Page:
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Removal and collection of chemicals

Most of the chemicals used at Stockholm Arlanda Airport are everyday products like paint, glue and detergents. But operating an airport also requires certain chemicals that are more unique.

One of these is aviation kerosene (aircraft fuel), which is the chemical handled in the largest quantity at the airport. In the winter, the airport also uses chemicals to keep aircraft and runways ice-free. Propylene glycol, mixed with hot water, is employed to de-ice aircraft. Potassium formiate is used as an anti-skid agent on runways.

Aircraft fuel

Every year Stockholm Arlanda Airport handles more than 600,000 cubic metres of aviation kerosene, or Jet A-1 as it is called. Sometimes there is an unpleasant smell at airports when aviation kerosene is being handled. This smell is due to the same sulphur compound that causes odour problems at pulp mills. Although this compound has an intensive smell, it is non-toxic in the concentrations found at Stockholm Arlanda.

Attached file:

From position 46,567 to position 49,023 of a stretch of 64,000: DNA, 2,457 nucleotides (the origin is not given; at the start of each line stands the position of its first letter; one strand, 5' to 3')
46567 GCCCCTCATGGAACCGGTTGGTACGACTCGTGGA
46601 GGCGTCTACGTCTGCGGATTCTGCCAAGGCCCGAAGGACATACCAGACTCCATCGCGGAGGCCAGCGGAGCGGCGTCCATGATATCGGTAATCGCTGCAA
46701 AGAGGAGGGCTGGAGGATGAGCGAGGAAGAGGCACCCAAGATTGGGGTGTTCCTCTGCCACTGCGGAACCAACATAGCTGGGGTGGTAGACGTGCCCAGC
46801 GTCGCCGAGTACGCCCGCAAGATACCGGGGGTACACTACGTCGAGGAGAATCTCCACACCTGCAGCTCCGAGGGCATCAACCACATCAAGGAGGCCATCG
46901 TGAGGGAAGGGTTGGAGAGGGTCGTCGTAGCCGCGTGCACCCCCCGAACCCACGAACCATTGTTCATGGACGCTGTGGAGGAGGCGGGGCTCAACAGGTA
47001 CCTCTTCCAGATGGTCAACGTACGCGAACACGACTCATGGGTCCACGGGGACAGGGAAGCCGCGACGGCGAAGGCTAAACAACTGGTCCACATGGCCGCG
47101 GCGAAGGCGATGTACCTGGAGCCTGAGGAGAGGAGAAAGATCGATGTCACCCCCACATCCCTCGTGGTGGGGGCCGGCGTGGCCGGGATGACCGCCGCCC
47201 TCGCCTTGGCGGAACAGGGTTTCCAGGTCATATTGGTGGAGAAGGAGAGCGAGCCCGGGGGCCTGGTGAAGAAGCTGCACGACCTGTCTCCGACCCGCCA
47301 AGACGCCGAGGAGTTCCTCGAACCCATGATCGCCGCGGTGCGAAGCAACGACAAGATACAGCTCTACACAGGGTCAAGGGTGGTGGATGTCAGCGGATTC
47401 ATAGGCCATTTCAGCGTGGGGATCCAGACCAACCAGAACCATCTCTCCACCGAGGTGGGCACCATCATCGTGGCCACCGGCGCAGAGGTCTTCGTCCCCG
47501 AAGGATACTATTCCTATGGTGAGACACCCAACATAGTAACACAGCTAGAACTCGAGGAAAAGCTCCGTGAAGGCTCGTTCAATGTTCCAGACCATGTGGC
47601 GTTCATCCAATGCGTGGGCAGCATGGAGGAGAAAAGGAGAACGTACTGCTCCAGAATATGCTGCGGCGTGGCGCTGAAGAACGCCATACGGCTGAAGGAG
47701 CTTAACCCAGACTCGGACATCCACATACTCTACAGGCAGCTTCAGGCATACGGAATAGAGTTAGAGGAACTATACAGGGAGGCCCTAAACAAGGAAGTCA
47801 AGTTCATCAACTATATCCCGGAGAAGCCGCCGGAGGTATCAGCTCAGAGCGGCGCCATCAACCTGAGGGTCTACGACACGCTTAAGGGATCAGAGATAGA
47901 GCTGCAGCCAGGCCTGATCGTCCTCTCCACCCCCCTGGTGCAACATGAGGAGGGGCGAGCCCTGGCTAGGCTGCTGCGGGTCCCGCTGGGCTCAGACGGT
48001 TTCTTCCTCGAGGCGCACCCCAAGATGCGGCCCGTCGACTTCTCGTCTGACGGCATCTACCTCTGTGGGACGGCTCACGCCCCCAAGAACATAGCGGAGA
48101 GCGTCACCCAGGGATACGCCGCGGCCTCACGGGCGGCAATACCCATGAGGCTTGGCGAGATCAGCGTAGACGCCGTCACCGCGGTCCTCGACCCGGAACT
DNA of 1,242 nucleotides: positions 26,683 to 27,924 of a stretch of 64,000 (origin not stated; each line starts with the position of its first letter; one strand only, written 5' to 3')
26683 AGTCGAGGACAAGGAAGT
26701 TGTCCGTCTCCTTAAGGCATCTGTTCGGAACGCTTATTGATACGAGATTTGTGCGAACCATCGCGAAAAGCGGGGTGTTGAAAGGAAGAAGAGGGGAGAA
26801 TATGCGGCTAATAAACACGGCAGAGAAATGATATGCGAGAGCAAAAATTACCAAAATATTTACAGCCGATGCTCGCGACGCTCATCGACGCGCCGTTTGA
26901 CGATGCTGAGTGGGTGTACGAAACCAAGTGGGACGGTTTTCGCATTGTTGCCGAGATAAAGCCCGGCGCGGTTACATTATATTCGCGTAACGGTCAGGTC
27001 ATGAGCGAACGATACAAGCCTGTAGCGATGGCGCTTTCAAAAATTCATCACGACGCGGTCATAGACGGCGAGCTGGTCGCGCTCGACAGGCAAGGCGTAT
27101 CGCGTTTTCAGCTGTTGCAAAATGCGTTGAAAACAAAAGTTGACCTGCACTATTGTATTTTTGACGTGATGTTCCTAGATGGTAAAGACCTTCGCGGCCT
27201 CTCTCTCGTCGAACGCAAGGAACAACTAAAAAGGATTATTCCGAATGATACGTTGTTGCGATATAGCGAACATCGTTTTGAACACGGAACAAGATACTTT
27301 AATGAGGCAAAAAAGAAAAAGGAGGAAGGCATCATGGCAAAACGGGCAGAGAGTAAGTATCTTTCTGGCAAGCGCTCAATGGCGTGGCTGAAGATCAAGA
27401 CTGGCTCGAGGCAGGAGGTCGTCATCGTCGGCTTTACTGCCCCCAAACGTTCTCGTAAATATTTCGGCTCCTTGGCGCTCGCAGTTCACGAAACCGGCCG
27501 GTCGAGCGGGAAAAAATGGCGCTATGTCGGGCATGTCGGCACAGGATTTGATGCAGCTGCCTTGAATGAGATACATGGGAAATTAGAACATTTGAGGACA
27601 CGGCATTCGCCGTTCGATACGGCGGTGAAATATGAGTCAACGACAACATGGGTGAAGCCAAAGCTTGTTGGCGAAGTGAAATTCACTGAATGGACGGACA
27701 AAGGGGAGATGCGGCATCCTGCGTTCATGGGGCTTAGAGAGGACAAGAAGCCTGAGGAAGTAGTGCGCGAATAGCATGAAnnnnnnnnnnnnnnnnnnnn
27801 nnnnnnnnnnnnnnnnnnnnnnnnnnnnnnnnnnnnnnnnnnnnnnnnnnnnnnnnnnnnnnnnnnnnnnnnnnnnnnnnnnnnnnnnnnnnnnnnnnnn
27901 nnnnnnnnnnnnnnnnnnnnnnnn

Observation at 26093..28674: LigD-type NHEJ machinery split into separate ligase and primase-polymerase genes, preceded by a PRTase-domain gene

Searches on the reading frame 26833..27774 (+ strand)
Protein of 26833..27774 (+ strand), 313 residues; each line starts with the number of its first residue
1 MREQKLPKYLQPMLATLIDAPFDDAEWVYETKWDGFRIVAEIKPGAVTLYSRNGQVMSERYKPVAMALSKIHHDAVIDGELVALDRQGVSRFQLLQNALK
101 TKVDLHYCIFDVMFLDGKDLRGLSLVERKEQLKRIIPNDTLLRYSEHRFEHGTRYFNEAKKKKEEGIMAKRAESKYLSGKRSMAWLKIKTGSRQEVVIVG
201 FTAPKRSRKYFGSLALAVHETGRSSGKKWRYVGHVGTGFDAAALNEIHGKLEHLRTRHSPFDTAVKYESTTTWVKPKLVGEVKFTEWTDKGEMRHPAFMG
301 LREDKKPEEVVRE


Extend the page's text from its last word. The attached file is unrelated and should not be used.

Facts about aviation kerosene

The airport’s aircraft fuel depot is located adjacent to the airport and has a capacity of about 20 million litres of aviation fuel. From the depot, a pipeline system known as the hydrant pipeline runs beneath the airport. Along the hydrant pipeline are connecting valves in wells at most aircraft parking stands. This means that, as a rule, no tanker vehicles need to be in the vicinity of the aircraft.

The emissions during combustion of aviation kerosene are the same as with the combustion of other fossil fuels.

Facts on other fuels

Aside from aviation kerosene, the airport handles smaller quantities of Avgas 100-LL, an aviation fuel used mainly for small propeller planes.

Stockholm Arlanda also handles nearly 3,000 cubic metres per year of petrol, diesel fuel and heating oil for its ground vehicles and back-up power units.